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Shopian encounter: Army set to take over proceedings against Capt from civilian court

The Army has decided that the officer, an Army Captain, will be tried in a court martial. A Junior Commissioned Officer is also to stand trial in the case in the military court.

Written by Nirupama Subramanian | Mumbai |
Updated: December 30, 2020 7:38:21 am
Shopian encounter: Army set to take over proceedings against Capt from civilian courtPolice personnel take the bodies that were exhumed in Baramulla. (Express file)

THE ARMY is in the process of taking over proceedings against a Rashtriya Rifles officer in the Shopian fake encounter case from a civilian court where a chargesheet has been filed against him, The Indian Express has learnt.

The Army has decided that the officer, an Army Captain, will be tried in a court martial. A Junior Commissioned Officer is also to stand trial in the case in the military court.

Police have filed a chargesheet in the Shopian Chief Magistrate’s Court against Captain Bhoopendra Singh, who went by the operational alias Major Basheer Khan, and two civilians, Tabish Nazir and Bilal Ahmed Lone. The JCO is not named in this chargesheet.

While the police arrested the two civilians, they could not arrest the officer “for procedures under AFSPA”. An Army source said Captain Singh and the JCO were placed under arrest by the Army soon after evidence emerged of wrong doing, and they are in the custody of military police.

The chargesheet accuses Captain Singh and the two civilians of staging the July 18 encounter at Amshipora in Shopian district and setting up the evidence, later destroying this evidence, and “purposefully projecting false information” as part of a criminal conspiracy to claim Rs 20 lakh reward money, which is given carrying out successful encounters.

“As per procedure, the court asks the Army in such cases whether the Army wants to conduct the trial or it can proceed as a civilian trial. The Army has indicated that they will be taking over,” a source told The Indian Express. The court wrote to the Army to choose between a civilian or military trial on December 27 when the chargesheet was filed. “We have to give our consent in writing, and that is in process,” a senior Army official said.

The precedent for a transfer of any case involving an Army officer from a civilian court to the military court came with the 2012 Supreme Court judgment in the Pathribal case following the CBI indictment of five officers. The Supreme Court ruled that no cognizance could be taken of any offence committed by a soldier in the course of official duty without prior sanction from the government.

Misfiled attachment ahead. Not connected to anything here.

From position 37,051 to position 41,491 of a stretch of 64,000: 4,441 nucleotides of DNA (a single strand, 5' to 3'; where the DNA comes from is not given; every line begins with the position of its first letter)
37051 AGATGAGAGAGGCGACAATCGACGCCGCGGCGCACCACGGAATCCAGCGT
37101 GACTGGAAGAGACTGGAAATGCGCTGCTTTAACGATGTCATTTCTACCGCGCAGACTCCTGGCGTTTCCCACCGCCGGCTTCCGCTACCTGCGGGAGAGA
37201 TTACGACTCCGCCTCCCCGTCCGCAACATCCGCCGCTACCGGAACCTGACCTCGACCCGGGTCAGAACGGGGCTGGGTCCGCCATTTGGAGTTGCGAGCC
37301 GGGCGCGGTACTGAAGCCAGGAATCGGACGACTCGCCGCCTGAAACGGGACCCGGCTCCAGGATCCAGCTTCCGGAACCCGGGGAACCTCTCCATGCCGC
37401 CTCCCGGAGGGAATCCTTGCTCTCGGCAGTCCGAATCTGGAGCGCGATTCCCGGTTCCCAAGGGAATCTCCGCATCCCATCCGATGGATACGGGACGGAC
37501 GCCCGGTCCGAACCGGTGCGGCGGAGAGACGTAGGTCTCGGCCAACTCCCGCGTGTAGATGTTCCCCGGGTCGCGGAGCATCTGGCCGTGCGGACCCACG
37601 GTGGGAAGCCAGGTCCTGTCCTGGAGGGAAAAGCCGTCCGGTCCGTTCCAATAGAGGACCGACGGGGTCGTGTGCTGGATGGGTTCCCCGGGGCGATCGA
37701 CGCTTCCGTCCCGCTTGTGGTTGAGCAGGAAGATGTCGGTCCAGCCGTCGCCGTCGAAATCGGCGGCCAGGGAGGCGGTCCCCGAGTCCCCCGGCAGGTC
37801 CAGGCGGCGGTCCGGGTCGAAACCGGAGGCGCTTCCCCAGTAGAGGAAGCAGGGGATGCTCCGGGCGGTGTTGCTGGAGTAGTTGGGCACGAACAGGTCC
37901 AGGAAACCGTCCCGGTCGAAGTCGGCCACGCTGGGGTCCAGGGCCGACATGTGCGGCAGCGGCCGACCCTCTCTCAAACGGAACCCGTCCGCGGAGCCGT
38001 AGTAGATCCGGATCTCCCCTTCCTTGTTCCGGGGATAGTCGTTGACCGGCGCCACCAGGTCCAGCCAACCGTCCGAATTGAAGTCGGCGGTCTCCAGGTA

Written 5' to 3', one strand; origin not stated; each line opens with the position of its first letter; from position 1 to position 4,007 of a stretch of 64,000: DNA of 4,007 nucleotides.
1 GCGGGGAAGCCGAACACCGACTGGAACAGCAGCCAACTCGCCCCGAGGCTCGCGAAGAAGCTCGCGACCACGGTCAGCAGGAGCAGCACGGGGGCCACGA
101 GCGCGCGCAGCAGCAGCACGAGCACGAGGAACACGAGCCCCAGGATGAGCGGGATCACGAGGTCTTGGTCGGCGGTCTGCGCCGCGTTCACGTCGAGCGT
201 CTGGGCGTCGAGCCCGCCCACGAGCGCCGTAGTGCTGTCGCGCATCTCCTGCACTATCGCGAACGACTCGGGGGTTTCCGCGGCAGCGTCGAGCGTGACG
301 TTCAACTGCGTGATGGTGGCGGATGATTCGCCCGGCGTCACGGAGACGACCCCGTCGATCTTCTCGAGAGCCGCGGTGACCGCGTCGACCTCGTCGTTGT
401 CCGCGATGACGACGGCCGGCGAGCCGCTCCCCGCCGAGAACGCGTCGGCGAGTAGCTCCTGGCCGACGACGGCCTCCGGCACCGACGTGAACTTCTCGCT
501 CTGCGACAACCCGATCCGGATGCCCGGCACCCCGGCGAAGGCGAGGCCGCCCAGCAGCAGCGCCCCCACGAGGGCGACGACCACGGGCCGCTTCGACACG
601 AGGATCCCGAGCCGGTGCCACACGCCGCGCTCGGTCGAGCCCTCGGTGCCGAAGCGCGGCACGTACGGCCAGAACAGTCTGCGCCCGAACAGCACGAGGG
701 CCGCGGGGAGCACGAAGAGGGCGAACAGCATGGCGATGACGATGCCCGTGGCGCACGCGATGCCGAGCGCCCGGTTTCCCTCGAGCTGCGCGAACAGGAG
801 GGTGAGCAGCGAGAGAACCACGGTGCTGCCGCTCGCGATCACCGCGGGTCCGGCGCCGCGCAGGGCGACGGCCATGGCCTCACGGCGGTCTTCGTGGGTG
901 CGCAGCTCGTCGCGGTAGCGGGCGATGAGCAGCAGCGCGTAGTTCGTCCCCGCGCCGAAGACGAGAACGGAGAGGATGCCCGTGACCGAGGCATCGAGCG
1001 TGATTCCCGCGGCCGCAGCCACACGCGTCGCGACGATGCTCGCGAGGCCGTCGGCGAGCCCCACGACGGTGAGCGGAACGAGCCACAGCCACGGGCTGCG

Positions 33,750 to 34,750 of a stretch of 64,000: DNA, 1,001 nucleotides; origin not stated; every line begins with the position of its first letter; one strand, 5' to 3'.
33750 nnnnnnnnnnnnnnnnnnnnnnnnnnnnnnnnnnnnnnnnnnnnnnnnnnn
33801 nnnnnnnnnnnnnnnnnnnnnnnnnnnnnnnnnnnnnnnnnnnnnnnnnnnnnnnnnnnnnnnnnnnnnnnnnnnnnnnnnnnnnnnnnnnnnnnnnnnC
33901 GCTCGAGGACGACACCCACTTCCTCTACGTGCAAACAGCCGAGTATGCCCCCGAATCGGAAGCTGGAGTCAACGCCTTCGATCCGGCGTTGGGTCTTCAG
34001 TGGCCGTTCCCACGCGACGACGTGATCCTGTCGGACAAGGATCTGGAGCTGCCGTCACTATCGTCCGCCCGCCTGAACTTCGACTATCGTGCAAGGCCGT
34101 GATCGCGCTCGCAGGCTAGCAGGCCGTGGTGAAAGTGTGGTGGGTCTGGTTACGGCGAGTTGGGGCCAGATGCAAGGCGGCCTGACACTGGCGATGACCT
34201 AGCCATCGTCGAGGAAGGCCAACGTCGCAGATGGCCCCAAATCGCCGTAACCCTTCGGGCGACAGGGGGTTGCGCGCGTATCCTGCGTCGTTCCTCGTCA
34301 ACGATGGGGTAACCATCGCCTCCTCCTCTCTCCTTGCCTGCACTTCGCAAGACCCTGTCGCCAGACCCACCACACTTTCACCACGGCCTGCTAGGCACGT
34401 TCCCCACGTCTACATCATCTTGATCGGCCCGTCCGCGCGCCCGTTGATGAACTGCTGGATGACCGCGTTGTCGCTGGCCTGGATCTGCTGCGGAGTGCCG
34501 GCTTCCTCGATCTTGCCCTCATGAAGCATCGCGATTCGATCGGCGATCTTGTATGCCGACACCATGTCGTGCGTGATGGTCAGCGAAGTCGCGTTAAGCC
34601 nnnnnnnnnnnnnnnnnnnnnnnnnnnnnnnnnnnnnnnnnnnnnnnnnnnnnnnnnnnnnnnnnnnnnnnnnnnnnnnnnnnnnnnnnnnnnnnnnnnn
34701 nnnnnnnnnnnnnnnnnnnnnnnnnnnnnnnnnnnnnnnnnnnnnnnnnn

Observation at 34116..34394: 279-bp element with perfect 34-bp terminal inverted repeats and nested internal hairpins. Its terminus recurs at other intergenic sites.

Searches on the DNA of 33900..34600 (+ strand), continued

The Supreme Court also gave the Army the option of choosing the “venue” of the trial between a civilian or a military military. The Army had invoked the Armed Forces Special Powers Act to argue that the men could not stand trial in a civilian court.

The two civilians chargesheeted in the Shopian case cannot be tried by the Army, and their trial will go ahead in the district court, the source said.

The Army has paved the way for a court martial against the Captain and the JCO. A Court of Inquiry, which recorded the evidence, and a Summary of Evidence, a process that collects evidence admissible in a military court, have already been completed. The police chargesheet against the Captain is likely to become part of the proceedings in the military court.

The Summary of Evidence findings, which broadly reflect the findings of the police, are now with the Judge Advocate General branch of the Army for “validation”. A second officer said the Army was committed to ensuring justice in the case. “It is a critical case, and we have acted with great speed as soon evidence came up in a preliminary inquiry that something was amiss about this encounter. On August 11, a Court of Inquiry was ordered. Normally, a Court of Inquiry gets 90 days, but in this case, because of the importance of this case, everything was wrapped up in 30 days, after which the Summary of Evidence process began immediately,” he said.

He also said that unrelated to the trial of the Captain, the Army was planning to investigate if others in the unit were in any way responsible for the Amshipora incident. “When something goes well, everyone up the hierarchy takes credit. When something goes wrong, everyone up the hierarchy gets the stick. That is the Army’s internal accountability, and that will go on and is not linked to the trial,” this officer said.

A day after the Amshipora encounter, the Commander of 12 Sector RR, Brigadier Ajay Katoch, held a press conference on July 19 to announce that three terrorists had been killed in the encounter, giving detailed account of the “encounter”.

He said the officer and two soldiers accompanying him came under heavy fire, they retaliated, and police and CRPF were also rushed to the spot. He also said the “search party” came under fire from a house and “in the ensuing action, three terrorists were neutralised”.

On the bodies of the terrorists recovered by the search team, Katoch said arms, ammunition and IED material were found. He praised J&K Police for preventing stone pelting by villagers.

The story came apart after a family in Rajouri filed a missing person’s complaint early in August about three of its family members – Imtiyaz Ahmed, Abrar Ahmed and Mohd Ibrar – who had travelled to Kashmir to look for work and had not been in contact since July 16. From photographs on social media of the encounter, they had identified the bodies as those of the three missing family members.

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